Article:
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Table Of Contents
|1.||6 Aug 2005 - 12 Aug 2005||(1 post)||News: CodeWeavers Roadmap|
|2.||12 Aug 2005||(0 posts)||Summer of Code Projects|
|3.||5 Aug 2005||(6 posts)||News: WGA on Slashdot|
|4.||8 Aug 2005 - 9 Aug 2005||(2 posts)||Ejecting CD's|
|5.||10 Aug 2005 - 11 Aug 2005||(3 posts)||Registering DLL's|
|6.||9 Aug 2005 - 11 Aug 2005||(3 posts)||ALSA Hardware Acceleration Fix|
This is the 287th issue of the Wine Weekly News publication. Its main goal is to prove the relativity of measurements of time. It also serves to inform you of what's going on around Wine. Wine is an open source implementation of the Windows API on top of X and Unix. Think of it as a Windows compatibility layer. Wine does not require Microsoft Windows, as it is a completely alternative implementation consisting of 100% Microsoft-free code, but it can optionally use native system DLLs if they are available. You can find more info at www.winehq.org
Mailing List Stats For This Week
We looked at 150 posts in 565K.
There were 58 different contributors. 29 posted more than once. 23 posted last week too.
The top posters of the week were:
1. News: CodeWeavers Roadmap
6 Aug 2005 - 12 Aug 2005 (1 post) Archive Link: "News"
People: CodeWeavers, LinuxWorld, codeweavers, Microsoft, Apple, News
This week at LinuxWorld CodeWeavers announced a product roadmap for 2005 and 2006. This is significant for a lot of reasons. We get glimpses of the direction CodeWeavers is heading from time to time, and if you follow the daily CVS commits and wine-patches you can glean even more info. However, rarely do we a concise summary of what's going on. CodeWeavers drives a lot of the development behind Wine, especially when it comes to implementing new features from the ground up. I would include the full press release, but you can just as easily read it on your own. Just some highlights from that:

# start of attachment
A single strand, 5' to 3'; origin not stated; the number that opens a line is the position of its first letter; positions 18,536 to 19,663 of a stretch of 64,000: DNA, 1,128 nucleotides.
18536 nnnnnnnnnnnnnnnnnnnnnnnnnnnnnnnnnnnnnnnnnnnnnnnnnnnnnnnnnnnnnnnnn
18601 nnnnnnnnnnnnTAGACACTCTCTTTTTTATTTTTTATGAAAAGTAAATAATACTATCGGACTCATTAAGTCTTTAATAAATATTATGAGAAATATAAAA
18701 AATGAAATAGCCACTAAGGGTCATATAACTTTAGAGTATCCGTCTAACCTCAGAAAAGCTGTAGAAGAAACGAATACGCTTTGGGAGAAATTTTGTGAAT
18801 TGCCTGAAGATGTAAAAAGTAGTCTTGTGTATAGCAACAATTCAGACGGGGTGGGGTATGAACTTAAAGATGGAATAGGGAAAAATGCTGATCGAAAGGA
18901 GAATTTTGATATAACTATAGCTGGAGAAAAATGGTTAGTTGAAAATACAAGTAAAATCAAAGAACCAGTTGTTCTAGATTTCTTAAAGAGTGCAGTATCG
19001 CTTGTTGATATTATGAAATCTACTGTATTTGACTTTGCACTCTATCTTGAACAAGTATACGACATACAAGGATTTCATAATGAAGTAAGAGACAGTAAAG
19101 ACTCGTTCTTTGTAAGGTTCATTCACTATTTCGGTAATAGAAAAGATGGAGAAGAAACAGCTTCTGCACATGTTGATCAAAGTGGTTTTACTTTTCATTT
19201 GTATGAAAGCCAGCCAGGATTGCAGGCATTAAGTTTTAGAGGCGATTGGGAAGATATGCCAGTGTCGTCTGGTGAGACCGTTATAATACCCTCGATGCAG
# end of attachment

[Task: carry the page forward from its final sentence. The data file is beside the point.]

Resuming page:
Version 5.0 of CrossOver Office, to be released in September, will include Linux support for Microsoft Office 2003 as well as bottles, a programming concept that enables enterprises to manage and isolate deployments of one or more Windows applications on a customized basis throughout an enterprise. CrossOver Office 5.0 also offers major improvements to the software's MS Installer (Microsoft Installer) and COM (Component Object Model) portions, increasing by threefold the likely successful first-time Linux installs of applications from the vast Windows universe.
CrossOver Office Version 6.0, expected to debut in Q4, will add even more capability to the world's leading and most reliable Windows-to-Linux application solution. Among the many computer improvements and new capabilities planned for 6.0 are support for Windows versions of many popular games; new copy protection protocols will also be supported that will enable users to reliably operate games along with products like Photoshop CS and Macromedia Dreamweaver MX 2004.
With the move by Apple to the Intel chips in 2006, CodeWeavers will be providing a version of CrossOver Office for Macintosh users as well as extending its porting services to the Macintosh for Windows software developers. With this change, users and developers will be able to step over the applications barrier to entry and more freely choose their platforms, enabling a richer and more market driven computing landscape.